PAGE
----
Spotlighting Moe Norman, a golfer admired by Tiger Woods himself, this memoir by a sportswriter who knew Moe Norman for 40 years details Moe's unique and controversial life. The record investigates how, despite winning almost every Title in Canada and having his name celebrated in golf circles around the globe, Norman failed to make a mark in the wider world of golf yet still referred to himself as Ô´he happiest guy on two feet.Ô His uncommon swing, mannerisms, and lifestyle are explored, illustrating how he played very quickly, never took a practice swing, often repeated phrases when talking, and lived in motel rooms most of his life. NormanÓ³ crippling insecurity and introversion are revealed, documenting how these conditions kept him from publicly succeeding at the highest levels of play. Penned by a sports journalist who knew the Subject for 40 years, this study examines Moe NormanÓ³ utterly exceptional technique, his character, how he lived his life well in spite of his significant handicaps, and what this most sensitive and peculiar man meant to those who knew him.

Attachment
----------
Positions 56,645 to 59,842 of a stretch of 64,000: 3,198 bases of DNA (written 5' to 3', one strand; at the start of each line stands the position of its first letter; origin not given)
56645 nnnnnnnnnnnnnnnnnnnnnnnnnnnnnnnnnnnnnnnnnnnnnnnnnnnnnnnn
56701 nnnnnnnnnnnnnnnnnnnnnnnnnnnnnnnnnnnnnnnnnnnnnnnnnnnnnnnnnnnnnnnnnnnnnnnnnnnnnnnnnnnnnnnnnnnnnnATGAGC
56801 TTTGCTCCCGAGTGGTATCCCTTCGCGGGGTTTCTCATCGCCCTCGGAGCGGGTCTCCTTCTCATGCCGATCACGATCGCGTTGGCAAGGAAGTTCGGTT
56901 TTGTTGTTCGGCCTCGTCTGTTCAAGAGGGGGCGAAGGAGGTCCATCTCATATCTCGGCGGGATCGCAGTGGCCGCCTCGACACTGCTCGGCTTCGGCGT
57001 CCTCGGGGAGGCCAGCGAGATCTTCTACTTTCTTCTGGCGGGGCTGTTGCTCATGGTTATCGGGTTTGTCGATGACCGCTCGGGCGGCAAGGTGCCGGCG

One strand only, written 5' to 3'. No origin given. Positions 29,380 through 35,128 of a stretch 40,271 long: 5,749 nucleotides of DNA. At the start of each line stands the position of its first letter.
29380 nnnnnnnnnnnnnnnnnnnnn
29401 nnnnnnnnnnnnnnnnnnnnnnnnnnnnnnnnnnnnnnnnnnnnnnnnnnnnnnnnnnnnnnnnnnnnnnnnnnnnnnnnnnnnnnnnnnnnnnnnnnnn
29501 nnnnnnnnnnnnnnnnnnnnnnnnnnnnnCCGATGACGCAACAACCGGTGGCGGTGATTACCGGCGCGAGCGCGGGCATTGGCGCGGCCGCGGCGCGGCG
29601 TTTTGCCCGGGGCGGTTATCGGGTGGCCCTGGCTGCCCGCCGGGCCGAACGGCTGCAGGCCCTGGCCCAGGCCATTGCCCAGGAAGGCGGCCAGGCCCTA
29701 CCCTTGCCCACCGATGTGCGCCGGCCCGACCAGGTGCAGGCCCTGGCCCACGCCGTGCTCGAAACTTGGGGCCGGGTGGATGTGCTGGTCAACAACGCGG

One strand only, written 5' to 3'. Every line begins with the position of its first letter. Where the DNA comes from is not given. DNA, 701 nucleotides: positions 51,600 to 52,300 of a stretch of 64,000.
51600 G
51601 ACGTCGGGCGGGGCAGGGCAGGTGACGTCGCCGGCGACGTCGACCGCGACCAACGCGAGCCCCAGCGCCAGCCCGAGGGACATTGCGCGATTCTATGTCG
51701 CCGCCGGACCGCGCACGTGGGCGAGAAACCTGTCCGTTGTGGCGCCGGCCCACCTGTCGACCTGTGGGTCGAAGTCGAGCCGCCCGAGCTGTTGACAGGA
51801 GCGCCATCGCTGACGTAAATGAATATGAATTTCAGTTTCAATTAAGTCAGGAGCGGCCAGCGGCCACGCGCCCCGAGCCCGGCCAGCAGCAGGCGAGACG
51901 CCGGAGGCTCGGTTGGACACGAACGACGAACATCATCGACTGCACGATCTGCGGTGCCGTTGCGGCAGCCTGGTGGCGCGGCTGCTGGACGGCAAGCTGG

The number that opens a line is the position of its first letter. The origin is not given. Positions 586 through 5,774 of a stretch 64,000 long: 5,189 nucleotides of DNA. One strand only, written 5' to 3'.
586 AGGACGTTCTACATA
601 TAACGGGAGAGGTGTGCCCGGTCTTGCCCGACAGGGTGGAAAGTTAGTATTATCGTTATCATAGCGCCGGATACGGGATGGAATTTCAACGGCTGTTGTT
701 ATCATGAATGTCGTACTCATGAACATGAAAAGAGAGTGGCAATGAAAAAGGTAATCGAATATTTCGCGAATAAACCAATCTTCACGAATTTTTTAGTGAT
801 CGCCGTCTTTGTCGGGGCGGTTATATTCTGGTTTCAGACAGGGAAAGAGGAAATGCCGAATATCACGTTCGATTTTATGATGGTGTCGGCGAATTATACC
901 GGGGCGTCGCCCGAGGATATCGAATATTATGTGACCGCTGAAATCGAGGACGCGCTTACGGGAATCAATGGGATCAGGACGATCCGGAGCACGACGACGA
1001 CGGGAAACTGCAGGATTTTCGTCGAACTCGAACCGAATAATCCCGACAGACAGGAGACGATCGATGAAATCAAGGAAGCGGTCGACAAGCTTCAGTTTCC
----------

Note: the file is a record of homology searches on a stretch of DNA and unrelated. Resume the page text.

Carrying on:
About the author
Lorne Rubenstein is the golf columnist for the Globe and Mail and his work has been featured in Golf Digest, Golf World, Links, and Travel & Leisure Golf. He is the author of A Disorderly Compendium of Golf, A Season in Dornoch, and This RoundÓ³ On Me. He was inducted into the Canadian Golf Hall of Fame for journalism. He lives in Toronto.